Dick was my Geography teacher at Gresham’s until I gave up the subject at the end of the 4th form. I didn’t particularly want to give it up, but as it was a choice between doing history or geography one had to go, and it couldn’t be history. It is a pity, because historical geography has become an increasingly important part of my life. Giving up his subject didn’t mean the end of my contact with Dick however, as he was in charge of the Photographic Club, and I remained a member of that. I remember an expedition on my bike to photograph Cley church; you may see one of the resulting pictures below. This had been elarged and mounted for me by Dick – the sort of ‘extra’ that he did without question. On another occasion we went to Weyborne to record the Naturalists’ Club (another activity he ran) making ledges for sand martins in the cliffs.
Dick’s father had been Rector of Hemsby, and as such had been known to my father. My grandfather had built a holiday home for his family on the dunes before the Second World War. It was a wooden chalet my grandfather had made, and being just plonked down on the dunes there was no question of any kind of legal title. During the war the land was requisition by the army and the chalet simply disappeared. But as a frequent resident of Hemsby he got to know the rector.
This print of Cley church was a result an expedition with Dick and other members of the Gresham’s photographic club. As a member of the club my moment of glory came at the wedding of Mr Douglas’s daughter in the school chapel. Being the only member of the Photography Club who possessed a movie camera (a Paillard Bolex 8mm) I assisted Dick who was in charge of filming the ceremony on his own movie camera. “BIRD” Douglas was a veteran of the First World War but he was still teaching (maths I seem to recall) when I first arrived at Gresham’s. I remember having one or two lessons from him before he retired in 1963. He had by then been Deputy Head for many years. Bruce Douglas (to give him his proper name) had been a teacher for a very long time, because he had taught W. H. Auden when he was a schoolboy. When Auden wrote a reply to a letter my friend Bill Wragge had sent him (in about 1967) he asked after Douglas, whom he remembered with affection, but by then the teacher had died. He was one of the old fashioned teachers who always wore a gown in the form room. The younger teachers were meant to wear gowns as well, but they tended not to feel comfortable in them. Douglas was quite happy in a mortar board as well.
My position as cameraman at his daughter’s wedding was to stand in the organ loft and point my camera at the altar. Since that time – it must have been 1964 – the organ loft has been removed from the chapel. From the organ loft I was to take pictures of the ceremony but as I only had 2 minutes of film before the reel had to be taken out and turned over kit was important to make the most of the time. Super 8 film which did not require the film to be reloaded half way through was not released until 1965. A standard 8 film ran for a total of four minutes, two minutes each side. In the processing lab (which you sent it off to in a yellow postal packet) it was split and cemented together into a four minute film. It so happened that I had already used half the film, so that the whole reel, once completed, went off to the processing laboratory and then to Dick who combined it with the film he had taken to make up Bird Douglas’s film. I have forgotten what was on my half of the film – I never saw it again!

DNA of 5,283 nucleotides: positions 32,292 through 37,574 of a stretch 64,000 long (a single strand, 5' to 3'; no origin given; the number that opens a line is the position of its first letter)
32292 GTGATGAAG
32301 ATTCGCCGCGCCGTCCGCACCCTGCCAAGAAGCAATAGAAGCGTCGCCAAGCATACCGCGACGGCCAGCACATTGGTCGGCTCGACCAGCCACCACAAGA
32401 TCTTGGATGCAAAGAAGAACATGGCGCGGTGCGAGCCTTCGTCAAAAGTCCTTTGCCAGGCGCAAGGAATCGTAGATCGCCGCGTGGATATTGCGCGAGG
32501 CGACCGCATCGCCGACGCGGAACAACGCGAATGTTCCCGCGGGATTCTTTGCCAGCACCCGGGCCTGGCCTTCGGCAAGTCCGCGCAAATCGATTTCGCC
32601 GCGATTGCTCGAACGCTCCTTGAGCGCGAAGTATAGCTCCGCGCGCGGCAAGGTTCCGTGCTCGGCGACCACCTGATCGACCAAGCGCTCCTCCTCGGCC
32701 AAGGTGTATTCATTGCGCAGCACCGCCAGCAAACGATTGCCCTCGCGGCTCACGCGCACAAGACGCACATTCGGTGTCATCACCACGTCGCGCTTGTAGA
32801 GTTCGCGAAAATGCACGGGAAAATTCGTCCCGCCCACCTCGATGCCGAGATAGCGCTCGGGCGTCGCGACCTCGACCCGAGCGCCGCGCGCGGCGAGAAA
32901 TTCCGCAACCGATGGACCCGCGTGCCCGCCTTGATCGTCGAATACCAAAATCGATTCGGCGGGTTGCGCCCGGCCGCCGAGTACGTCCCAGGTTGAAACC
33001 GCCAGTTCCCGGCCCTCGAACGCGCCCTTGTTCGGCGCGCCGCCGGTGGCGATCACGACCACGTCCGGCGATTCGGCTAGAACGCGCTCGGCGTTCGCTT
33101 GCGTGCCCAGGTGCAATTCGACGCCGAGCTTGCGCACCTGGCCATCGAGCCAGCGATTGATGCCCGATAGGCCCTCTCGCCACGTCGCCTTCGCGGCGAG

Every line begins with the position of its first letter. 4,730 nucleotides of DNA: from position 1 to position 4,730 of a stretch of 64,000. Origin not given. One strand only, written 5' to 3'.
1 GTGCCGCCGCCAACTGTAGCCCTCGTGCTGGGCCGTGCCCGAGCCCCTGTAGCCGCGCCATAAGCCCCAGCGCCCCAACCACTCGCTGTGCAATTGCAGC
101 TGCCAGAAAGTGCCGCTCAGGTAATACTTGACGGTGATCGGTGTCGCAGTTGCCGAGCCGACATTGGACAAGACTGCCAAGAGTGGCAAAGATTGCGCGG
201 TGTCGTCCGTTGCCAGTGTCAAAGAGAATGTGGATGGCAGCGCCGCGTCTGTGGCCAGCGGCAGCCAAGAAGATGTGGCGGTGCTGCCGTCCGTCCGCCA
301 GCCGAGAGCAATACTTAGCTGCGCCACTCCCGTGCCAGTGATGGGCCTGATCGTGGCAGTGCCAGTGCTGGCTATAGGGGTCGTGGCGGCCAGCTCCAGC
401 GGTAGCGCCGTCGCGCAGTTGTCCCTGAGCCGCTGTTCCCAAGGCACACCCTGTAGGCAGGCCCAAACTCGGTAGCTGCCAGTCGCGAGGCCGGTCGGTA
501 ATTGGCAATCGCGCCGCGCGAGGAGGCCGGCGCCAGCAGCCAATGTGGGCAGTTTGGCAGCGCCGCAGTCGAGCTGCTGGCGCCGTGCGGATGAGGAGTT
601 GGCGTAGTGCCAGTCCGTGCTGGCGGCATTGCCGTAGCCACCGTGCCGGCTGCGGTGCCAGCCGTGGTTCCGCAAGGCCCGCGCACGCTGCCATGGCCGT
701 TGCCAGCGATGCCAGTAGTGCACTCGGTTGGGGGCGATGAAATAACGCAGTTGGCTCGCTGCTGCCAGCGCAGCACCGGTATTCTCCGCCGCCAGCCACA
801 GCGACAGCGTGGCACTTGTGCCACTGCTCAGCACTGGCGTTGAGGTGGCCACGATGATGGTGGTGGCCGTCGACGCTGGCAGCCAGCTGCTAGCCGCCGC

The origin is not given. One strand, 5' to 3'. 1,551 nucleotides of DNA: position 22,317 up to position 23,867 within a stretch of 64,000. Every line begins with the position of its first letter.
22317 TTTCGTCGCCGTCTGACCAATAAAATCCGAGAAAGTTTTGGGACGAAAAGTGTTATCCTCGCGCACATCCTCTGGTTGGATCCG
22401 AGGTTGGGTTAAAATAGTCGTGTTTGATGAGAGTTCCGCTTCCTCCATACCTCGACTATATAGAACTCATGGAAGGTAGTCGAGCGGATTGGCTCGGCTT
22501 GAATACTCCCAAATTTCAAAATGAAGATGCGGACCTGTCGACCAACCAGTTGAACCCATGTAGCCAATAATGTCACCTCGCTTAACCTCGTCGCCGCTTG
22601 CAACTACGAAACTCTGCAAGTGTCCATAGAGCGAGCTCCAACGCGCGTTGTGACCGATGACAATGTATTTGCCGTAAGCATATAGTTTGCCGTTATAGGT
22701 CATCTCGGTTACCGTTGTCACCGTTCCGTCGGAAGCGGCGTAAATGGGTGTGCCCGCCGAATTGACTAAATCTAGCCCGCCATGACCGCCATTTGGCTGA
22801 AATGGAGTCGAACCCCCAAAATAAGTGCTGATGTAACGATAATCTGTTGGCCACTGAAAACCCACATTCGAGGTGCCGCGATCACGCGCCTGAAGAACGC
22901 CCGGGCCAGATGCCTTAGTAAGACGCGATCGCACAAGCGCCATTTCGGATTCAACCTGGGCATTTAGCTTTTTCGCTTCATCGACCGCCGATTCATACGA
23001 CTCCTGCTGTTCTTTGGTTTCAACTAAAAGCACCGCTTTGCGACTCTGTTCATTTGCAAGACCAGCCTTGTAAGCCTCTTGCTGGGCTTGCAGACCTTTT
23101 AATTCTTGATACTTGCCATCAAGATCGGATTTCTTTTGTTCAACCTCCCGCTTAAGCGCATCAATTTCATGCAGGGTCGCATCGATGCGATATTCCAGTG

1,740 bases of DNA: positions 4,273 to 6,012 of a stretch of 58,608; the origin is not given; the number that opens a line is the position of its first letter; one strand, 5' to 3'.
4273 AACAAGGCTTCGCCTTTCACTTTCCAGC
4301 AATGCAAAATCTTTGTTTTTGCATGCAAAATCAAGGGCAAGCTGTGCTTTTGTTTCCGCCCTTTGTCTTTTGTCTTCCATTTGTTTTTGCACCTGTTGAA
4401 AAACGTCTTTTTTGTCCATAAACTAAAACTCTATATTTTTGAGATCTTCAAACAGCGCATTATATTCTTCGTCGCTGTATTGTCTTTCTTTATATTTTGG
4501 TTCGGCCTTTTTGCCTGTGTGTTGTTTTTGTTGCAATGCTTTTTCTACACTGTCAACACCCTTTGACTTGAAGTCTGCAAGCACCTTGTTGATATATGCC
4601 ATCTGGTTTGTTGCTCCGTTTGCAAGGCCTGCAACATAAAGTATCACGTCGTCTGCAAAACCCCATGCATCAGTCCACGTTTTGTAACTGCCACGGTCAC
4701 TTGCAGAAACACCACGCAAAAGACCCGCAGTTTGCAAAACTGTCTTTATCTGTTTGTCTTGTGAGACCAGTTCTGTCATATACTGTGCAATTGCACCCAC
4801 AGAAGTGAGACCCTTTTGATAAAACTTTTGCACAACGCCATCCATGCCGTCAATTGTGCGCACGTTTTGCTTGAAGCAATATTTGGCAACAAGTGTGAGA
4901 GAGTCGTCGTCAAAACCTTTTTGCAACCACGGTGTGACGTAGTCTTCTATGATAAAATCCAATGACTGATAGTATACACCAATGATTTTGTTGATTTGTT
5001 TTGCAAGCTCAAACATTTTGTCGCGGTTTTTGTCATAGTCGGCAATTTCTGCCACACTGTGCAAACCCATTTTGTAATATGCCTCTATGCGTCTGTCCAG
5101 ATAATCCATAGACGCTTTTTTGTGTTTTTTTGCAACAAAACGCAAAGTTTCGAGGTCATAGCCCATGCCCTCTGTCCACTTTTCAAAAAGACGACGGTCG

Dick had many interests outside his subject of geography. He was naturally gifted photographer and could have earned a good living in that way alone. He also was an enthusiastic naturalist, and a very competent watercolour artist; after graduating at Cambridge he had studied at the Norwich School of Art. We had one of his pictures hanging in a dormitory at Crossways. He was also a writer, author (with Jane Hales) of a Guide to Norfolk . As a broadcaster he was a regular on the BBC’s local television programme Look East. He was an enthusiast for the Norfolk dialect which he spoke in way that only Norfolk born people can; indeed by no means all Norfolk people can. Although he is perfectly happy speaking Geordie or Scouse, I have never heard Stephen Fry speaking with a genuine Norfolk accent, in spite of his local origins. Perhaps I am doing him an injustice, but his series Kingdom, which was set in and around Swaffham, used a travesty Mumerset burr as its accent.
Dick had a fatal heart attack in 1974 on his way to a lecture engagement in Inverness. This happened shortly after he retired from his lifetime’s career of schoolmastering. He was driving in his Vovlo estate along the motorway when he lost control. Luckily no one else was injured. The headmaster, Logie Bruce Lockhart, produced a short book on Dick’s life.